Texas football vs. Oklahoma State: 4 bold predictions for major road test

Quinn Ewers, Texas football (Photo by Tim Warner/Getty Images)
Quinn Ewers, Texas football (Photo by Tim Warner/Getty Images) /
2 of 4
Dominic Richardson Mandatory Credit: Raymond Carlin III-USA TODAY Sports
Dominic Richardson Mandatory Credit: Raymond Carlin III-USA TODAY Sports /

Texas holds Oklahoma State running backs to under 75 rushing yards

One of the biggest advantages that Texas could hold in this game over the Pokes lies in the trenches for this run defense. Texas’ interior defensive line is one of the very best not just in the Big 12, but in the entire country this season. Texas boasts three of the top five interior defensive linemen in the Big 12 with the highest win rates in the pass rush this season.

And two of the five highest-graded interior defensive linemen in the Big 12 in run defense this season are also both Longhorns players (Moro Ojomo is No. 1 and Byron Murphy is No. 5).

Texas has played well against the interior run game so far this season. The interior defensive line combinations that co-DC/LB coach Pete Kwiatkowski and the Longhorns are running this season on three-down linemen looks on most plays are working well in run defense to say the very least.

That should play well for them against Oklahoma State, who just so happens to not be able to run the ball well up the middle. According to Football Outsiders, Oklahoma State ranks 80th in the FBS in standard down line yards per carry and 82nd in average line yards per carry. That indicates Oklahoma State is not running the ball successfully very often this season.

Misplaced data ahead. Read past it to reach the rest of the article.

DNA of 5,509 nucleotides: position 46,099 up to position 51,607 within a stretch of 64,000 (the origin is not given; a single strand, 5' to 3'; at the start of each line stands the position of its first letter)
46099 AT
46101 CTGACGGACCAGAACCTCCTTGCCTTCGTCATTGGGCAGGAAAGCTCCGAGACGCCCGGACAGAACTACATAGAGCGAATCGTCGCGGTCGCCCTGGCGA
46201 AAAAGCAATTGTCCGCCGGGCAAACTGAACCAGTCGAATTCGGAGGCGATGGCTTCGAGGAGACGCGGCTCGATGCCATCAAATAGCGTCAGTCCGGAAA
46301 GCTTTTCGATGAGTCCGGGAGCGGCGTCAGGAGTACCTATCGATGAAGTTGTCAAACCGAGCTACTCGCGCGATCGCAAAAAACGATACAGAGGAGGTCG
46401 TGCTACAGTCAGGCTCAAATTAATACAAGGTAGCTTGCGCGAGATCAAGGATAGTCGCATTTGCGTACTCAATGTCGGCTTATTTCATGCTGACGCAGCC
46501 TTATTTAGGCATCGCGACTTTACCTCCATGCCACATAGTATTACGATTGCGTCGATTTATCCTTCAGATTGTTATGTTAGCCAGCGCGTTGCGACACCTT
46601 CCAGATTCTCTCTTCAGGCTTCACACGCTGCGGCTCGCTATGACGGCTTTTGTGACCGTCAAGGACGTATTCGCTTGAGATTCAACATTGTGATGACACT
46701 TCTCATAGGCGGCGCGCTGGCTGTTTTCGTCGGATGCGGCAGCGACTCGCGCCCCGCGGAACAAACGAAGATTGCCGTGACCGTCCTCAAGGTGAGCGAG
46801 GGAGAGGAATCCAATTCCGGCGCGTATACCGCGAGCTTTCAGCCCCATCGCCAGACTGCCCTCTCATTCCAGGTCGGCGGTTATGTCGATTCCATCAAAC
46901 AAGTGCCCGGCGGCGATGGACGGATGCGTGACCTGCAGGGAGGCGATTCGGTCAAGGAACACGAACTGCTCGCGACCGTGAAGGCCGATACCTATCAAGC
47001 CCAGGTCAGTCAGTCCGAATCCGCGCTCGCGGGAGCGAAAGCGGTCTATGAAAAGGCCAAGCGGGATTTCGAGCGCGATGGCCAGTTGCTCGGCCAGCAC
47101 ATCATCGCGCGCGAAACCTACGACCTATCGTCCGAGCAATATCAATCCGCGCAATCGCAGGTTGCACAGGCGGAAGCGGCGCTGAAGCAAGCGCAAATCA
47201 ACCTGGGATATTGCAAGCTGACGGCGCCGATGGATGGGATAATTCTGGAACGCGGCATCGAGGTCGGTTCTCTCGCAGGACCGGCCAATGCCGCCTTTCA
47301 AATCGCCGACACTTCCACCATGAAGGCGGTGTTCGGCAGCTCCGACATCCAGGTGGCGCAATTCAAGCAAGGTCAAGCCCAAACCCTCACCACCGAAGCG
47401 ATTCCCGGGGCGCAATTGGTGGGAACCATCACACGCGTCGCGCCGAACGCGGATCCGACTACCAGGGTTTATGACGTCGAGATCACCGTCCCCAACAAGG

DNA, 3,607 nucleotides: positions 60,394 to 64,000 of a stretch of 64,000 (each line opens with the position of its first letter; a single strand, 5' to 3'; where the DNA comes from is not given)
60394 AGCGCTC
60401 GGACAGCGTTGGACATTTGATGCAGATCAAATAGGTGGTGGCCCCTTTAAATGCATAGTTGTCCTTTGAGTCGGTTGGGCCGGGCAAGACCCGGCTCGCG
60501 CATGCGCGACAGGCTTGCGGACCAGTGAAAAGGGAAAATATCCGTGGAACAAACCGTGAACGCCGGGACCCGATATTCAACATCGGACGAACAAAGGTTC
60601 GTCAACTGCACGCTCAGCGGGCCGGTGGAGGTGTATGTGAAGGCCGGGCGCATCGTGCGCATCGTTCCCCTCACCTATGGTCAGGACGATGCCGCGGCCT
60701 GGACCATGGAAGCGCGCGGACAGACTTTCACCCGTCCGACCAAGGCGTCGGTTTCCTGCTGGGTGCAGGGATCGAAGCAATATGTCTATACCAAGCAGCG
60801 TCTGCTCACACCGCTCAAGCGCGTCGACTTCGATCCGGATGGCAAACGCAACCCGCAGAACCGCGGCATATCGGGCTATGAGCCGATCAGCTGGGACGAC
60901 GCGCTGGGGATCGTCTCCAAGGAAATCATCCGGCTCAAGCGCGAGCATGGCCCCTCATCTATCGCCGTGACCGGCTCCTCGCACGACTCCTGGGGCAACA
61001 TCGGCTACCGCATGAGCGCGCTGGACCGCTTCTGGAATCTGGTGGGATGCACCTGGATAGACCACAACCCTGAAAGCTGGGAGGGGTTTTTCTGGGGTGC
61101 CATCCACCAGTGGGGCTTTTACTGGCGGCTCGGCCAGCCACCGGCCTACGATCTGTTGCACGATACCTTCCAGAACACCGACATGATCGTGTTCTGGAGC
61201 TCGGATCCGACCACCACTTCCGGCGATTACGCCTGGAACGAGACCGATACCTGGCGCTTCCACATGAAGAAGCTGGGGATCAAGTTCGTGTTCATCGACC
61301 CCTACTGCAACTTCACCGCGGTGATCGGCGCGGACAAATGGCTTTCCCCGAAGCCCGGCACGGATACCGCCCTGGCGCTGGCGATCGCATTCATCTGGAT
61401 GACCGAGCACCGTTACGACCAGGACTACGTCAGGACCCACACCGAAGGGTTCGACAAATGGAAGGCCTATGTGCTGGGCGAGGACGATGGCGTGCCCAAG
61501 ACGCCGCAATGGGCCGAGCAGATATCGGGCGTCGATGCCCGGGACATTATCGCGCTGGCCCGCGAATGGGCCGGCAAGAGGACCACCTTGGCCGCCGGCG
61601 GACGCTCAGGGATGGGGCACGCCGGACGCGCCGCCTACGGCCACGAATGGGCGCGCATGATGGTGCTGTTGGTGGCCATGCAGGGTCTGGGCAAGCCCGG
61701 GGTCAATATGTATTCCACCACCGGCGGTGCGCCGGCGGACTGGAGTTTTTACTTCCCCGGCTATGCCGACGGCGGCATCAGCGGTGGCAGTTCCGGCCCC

Meanwhile, Texas ranks in the top 15 in the FBS in stuff rate this season, which doesn’t bode well for junior running back Dominic Richardson and the Oklahoma State ground game this weekend.

Despite forcing nearly 0.3 missed tackles per carry (the average in the Big 12 for running backs on carries this season is around 0.21) on runs in the A-gaps this season, Richardson is averaging roughly 3.5 yards per carry.

That is indicative of the struggles that the interior offensive line is having to move bodies off the line of scrimmage to create lanes up the middle for Richardson to explode through.

There is also an overall lack of explosiveness for Richardson so far this season. He doesn’t have a single run play of more than 19 yards on the season. He’s got a breakaway run percentage of just 12.5 this season, good for worst among Big 12 running backs.

Last season against Texas, Richardson had three carries for zero yards. And that was with a better interior offensive line blocking in front of him and a less effective Texas interior defensive line on the opposite side of the LOS. This looks like it could be a long game for Richardson on Saturday.